I’ve never been to Norway nor have I ever had much of an interest in going there. Then I heard the music of emerging artist Ine Hoem (please don’t ask me to pronounce that) and thought: ‘Maybe there are more like her there.’

Time to start saving for a trip to Scandinavia.

The 29 year-old chanteuse, or whatever the Norwegian equivalent of a chanteuse is, hails from Oslo and has been making music for, best I can tell, her entire life. Her music is as accessible as it is moving and beautiful, which is rare to find these days.

Special thanks to Curator Jay Ray for turning us on to what is currently our favorite song of ‘this year’.



Sounding something like the love child of Laura Marling and Beth Orton, Ine Hoem is an exceptional song writer with an equally as exquisite voice. Hoem has been apart of some notable Norwegian acts, like when she fronted the “genre-defying” band Pelbo. She also had a central role in the acclaimed the jazz album Den blåaste natt og tolkninger av sommersanger by The Source. She’s received several Spellemann (Norwegian Grammy) nominations for her previous work.

I’m not really sure what anything I just wrote in the above paragraph in regards to Norway’s music scene really means. I found that information online and share it here with you in hopes to give some answer as to why “This Year” sounds so polished and so good.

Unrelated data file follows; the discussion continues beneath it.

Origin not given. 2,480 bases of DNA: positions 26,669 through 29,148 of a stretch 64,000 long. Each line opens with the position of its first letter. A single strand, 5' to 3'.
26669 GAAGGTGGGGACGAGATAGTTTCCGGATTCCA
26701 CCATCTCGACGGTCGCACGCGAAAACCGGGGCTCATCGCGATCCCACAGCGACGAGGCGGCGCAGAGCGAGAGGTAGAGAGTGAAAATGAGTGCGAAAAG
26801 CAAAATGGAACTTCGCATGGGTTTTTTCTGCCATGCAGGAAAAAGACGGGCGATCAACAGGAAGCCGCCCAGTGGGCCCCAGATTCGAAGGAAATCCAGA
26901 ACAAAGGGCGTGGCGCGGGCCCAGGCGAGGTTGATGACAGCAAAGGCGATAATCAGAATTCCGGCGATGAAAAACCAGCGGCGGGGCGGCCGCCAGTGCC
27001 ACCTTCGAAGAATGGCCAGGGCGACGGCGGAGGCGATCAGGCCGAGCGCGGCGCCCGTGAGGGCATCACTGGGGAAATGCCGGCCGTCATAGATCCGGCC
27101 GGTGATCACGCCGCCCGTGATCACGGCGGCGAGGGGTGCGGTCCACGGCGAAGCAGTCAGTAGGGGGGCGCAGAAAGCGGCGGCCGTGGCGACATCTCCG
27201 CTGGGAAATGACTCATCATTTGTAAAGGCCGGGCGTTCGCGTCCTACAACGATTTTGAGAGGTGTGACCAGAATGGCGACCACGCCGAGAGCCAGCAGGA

In has a wide range of influences including Bon Iver, Lykke Li, Feist, Asgeir, The xx, James Blake, and the Fleet Foxes. Her 2013 EP, The Island, announced, at least to those who were familiar with her background, a change in musical direction. The more straight forward, pop-centric approach suits Hoem, although it’s likely someone this talented would excel in whatever genre she chose.  



Along with being a promising ’new’ artist, Ine Hoem also turned me onto the SarahBethYoga YouTube page. Both my back and ears thank you Ms. Hoem.

Now could you please make your album available here in the states?




About Calvin Paradise

Calvin Paradise manages to live a productive life despite a childhood of home schooling and suffering from what some doctors have called the worst case of Groucho Marx's Syndrome in recorded history.